by Kyle Yarber
Sam Graves says he will "vote to repeal, de-fund and dismantle" the Affordable Care Act. Spoken like a person so out of touch, so privileged, that he has never, in all his life, had to pay for his own health care insurance.
I, on the other hand, do pay for my own insurance, and despite no claims anywhere near my (high) deductible, my monthly premiums are triple the amount I was told they'd be when I applied for the plan two and a half years ago.
Those who claim we can't afford to extend access to health care to everyone fail to recognized that we already overspend. We get a lousy deal in this country. We spend about 17% of GDP on health care, 1.5 to 2 times what any other industrialized country spends, and despite paying that much more, we don't even cover all our citizens, like all those other countries do. If we're supposed to be angry, why aren't we angry about how ripped off we've been for decades?
People claim this is an issue of freedom. How free are you if you're afraid to leave a bad job for fear of losing health care coverage for your family? How free do you feel with the rationed care of an HMO? How free do seniors falling into the prescription drug "donut hole" feel when having to choose between medication or food? 62% of personal bankruptcies are because of medical costs, often people who had insurance but whose bills exceeded their coverage limits. If every working person is only a medical catastrophe away from a lifetime of savings wiped out, how free are you really?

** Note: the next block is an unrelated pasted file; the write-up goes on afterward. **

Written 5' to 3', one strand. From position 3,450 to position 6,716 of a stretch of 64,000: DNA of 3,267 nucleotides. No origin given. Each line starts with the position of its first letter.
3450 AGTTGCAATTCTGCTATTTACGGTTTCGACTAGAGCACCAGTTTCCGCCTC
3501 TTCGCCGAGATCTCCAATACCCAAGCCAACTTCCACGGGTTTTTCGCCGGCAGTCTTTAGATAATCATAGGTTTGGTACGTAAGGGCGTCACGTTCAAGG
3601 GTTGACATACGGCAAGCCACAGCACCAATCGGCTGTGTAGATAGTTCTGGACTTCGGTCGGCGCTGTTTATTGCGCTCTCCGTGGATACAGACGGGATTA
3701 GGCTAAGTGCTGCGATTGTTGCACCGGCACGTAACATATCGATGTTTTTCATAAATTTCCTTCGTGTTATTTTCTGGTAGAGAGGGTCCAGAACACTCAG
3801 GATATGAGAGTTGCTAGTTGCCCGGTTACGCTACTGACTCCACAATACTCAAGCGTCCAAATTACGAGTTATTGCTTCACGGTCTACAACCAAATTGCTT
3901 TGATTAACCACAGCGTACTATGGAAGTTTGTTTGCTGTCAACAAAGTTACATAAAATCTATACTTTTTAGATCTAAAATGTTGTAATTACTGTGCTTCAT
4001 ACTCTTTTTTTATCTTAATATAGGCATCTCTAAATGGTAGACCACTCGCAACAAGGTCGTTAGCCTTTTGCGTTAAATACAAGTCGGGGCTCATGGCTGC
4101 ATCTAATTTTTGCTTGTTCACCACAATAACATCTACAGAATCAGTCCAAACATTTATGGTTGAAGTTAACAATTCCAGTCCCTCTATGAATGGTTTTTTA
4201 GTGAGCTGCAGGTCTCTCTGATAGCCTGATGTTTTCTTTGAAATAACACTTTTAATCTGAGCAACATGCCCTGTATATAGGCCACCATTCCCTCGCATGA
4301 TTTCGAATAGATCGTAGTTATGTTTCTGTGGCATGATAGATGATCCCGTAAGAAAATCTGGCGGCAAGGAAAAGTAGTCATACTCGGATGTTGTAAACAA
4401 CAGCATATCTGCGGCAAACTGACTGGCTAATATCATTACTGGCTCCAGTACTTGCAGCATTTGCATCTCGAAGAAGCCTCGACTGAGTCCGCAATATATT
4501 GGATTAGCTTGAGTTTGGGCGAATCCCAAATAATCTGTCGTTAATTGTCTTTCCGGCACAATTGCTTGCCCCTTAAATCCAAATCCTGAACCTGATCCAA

Are there people who seriously claim that healthcare should be treated as a luxury item that only the wealthy should have access to? We're not talking about who gets to wear a Rolex watch or drive a Mercedes Benz. We're talking about something that should be as fundamental as life, liberty, and pursuit of happiness.
Sam Graves states that this is something "[o]ur Founding Fathers never intended." Again Graves proves that he slept through his U.S. History classes. It was founding father John Adams who, as our second president, first proposed in 1798 a system of national healthcare.
And that Graves describes this plan as "government-run programs" demonstrates that he must have also slept through the reading of the Affordable Care Act too. The insurance is from the private company of your choice, many of whom have lately been posting record profits, and whose profits will continue. So much for the accusation of socialized medicine.
The people who are so opposed to the Affordable Care Act, which parts of it are they against? That there will no longer be any lifetime limits? That people can no longer be denied coverage for pre-existing conditions? That children will be able to remain on their parents' plans until 26? That the prescription drug "donut hole" for seniors will be closed? That there will be an emphasis on preventive care? Or that profits will be capped and excessive premiums returned to consumers? Which of these do they object to? Who can seriously say they'd prefer things return to how they were before?
I have stated many times that the Affordable Care Act, as it is, was not the plan I wanted. Had I been in Congress at the time, I would have worked toward something very different. But this plan, as compromised as it is, was what we got, and the Supreme Court has ruled it - good, bad, or otherwise - Constitutional, including the individual mandate.
If elected, I will not lift a finger to help it be repealed. There's too much in it of vital importance to working people, children, students, seniors, and those who have already suffered health issues. Yes, it's a flawed, compromised plan, but it's what we've got. And instead of wasting time pretending that it can be repealed and replaced (replaced with what?), I'd rather spend my time tweeking it to give it a fair chance to work.